Shipping Market Conditions Remain at Critical Levels

The port of Yantian in China has stopped receiving export laden containers until the end of May, 2021 due to a COVID outbreak, causing major congestion at the port and peripheral areas. The government mandated restrictive measures within the terminal complex have brought the flow of containers waiting to get in the terminal to a halt. Steamship line carriers are working to bypass the Yantian port where possible, utilizing Hong Kong as an alternative. Equipment shortages are expected to increase in the coming weeks.

Vessels out of China and surrounding S.E. Asia and India Subcontinent origins remain full and have been for consecutive weeks since April. Carriers and terminals are reporting 99% to 100% vessel utilization and validating the ongoing concerns for space. This pattern is likely to be maintained for quite some time, especially as the traditional peak season is approaching and volumes continue to increase. 

Premium/Equipment Surcharges are at record levels out of China, S.E. Asia and the ISC region ports, increasing regularly as supply and demand escalates weekly. These surcharges nearly quadrupled from past levels in the last couple of weeks and continue to increase each week. These charges, which are added on top of the already historical freight levels, are in the thousands of dollars and can range up to as high as $5000 per container. These premium charges can be even higher and there is no guarantee that the equipment or space will be granted.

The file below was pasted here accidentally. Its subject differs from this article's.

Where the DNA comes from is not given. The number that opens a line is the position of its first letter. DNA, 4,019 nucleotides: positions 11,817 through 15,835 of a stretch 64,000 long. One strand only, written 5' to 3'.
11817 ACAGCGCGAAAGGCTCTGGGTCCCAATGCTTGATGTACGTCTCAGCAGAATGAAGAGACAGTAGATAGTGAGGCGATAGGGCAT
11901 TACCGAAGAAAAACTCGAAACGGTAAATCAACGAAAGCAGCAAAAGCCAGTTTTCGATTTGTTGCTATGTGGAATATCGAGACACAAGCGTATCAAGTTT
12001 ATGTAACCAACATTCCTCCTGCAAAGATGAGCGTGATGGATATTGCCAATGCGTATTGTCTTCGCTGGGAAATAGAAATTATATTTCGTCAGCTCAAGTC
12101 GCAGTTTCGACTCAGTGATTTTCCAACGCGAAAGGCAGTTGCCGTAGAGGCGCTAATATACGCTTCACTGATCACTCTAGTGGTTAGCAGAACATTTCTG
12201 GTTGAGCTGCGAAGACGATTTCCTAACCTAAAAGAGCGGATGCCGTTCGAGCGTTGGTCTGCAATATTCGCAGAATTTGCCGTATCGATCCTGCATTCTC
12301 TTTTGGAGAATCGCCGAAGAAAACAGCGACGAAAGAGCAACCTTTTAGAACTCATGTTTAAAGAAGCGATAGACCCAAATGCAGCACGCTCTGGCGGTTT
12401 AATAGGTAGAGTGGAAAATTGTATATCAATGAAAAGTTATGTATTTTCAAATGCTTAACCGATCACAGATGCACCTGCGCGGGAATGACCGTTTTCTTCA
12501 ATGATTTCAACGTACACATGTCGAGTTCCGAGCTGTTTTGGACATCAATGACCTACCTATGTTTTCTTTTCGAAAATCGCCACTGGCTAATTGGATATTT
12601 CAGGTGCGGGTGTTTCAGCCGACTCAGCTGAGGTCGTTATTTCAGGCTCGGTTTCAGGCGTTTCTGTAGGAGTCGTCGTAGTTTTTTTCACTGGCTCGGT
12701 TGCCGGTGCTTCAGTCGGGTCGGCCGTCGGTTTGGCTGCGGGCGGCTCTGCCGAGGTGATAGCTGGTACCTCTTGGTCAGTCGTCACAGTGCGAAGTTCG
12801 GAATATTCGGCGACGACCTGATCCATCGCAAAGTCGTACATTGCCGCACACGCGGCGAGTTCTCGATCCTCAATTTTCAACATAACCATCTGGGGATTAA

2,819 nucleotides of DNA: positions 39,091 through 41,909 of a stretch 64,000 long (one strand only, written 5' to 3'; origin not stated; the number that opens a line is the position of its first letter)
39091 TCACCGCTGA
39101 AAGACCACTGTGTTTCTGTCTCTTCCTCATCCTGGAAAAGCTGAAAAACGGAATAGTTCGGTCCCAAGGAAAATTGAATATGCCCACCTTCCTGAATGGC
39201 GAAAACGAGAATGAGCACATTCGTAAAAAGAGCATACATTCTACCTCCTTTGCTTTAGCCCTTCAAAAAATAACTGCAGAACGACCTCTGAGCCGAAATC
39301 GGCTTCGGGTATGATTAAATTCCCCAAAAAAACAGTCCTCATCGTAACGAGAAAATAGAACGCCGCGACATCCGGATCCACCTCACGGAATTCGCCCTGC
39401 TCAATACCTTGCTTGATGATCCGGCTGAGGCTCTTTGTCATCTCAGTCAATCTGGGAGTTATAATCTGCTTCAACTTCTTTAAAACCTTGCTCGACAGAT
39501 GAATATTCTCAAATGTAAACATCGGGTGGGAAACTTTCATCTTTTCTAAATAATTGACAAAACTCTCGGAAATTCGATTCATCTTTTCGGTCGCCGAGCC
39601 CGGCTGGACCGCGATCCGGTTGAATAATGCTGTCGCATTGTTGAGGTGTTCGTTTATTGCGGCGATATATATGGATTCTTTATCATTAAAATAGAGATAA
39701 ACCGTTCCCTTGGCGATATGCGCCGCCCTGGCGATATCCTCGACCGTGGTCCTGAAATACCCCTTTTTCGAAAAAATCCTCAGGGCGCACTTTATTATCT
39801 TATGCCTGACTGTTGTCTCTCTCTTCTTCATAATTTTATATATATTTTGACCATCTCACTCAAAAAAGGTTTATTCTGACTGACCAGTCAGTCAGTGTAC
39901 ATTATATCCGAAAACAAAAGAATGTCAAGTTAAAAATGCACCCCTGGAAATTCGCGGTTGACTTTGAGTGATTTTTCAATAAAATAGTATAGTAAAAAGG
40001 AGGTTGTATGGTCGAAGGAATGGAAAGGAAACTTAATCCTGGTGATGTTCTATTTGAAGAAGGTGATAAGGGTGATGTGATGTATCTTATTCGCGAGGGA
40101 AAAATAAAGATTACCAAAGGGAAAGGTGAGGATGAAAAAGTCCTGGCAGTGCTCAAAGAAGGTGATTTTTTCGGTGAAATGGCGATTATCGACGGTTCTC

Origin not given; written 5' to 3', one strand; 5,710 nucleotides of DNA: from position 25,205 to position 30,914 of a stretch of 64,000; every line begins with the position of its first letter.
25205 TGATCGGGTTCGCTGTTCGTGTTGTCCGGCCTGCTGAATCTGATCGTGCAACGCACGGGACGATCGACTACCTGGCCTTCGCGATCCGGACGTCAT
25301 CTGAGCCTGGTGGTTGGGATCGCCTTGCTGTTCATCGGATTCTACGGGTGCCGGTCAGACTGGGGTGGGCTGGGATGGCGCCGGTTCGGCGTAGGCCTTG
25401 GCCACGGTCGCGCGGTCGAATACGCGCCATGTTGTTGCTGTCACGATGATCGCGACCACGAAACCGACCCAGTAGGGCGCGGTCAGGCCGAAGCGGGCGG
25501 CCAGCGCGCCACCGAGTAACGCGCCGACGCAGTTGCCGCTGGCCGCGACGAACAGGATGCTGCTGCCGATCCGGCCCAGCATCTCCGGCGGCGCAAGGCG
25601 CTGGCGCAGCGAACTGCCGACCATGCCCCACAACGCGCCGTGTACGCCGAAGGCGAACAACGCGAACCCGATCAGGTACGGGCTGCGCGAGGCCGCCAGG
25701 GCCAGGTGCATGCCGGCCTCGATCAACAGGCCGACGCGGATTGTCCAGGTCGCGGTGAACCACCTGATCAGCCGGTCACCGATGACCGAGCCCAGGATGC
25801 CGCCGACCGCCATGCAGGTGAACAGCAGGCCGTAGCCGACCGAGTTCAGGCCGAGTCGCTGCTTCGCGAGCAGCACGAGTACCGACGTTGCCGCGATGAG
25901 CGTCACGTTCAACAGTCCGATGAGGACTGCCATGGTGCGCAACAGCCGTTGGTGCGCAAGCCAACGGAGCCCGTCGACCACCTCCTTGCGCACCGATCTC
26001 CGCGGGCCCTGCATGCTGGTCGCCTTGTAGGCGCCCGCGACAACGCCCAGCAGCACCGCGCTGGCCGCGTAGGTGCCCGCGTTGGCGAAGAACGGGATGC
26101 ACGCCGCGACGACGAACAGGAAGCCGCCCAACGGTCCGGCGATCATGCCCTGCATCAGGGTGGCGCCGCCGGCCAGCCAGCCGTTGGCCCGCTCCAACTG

There is analyst belief that we will face many obstacles through Q4 and possibly into Q1 2022. With Chinese New Year starting February 1, 2022, momentum is likely to carry over even further based on continued demand and due to the fact that the production of new, empty container equipment is not keeping up with the demand.

The ports of Los Angeles and Long Beach continue to experience the ongoing congestion with an average of just over 20 vessels anchored in San Pedro Bay the past few weeks. Many are concerned that it will be months before there is any significant improvement and it will continue to remain volatile based on surges, making planning very difficult.

Rail movement inland from both East and West coasts continue to experience volatility and are causing a high level of delay. Peak surges have already caused containers to be delayed as much as 30 days.

As usual, we must continue to advise that there is still a great deal of uncertainty ahead and major challenges to endure. We do highly recommend that you continuously review your supply chain and keep preparing for continued disruptions, volatility in costs, increased congestion, and long delays.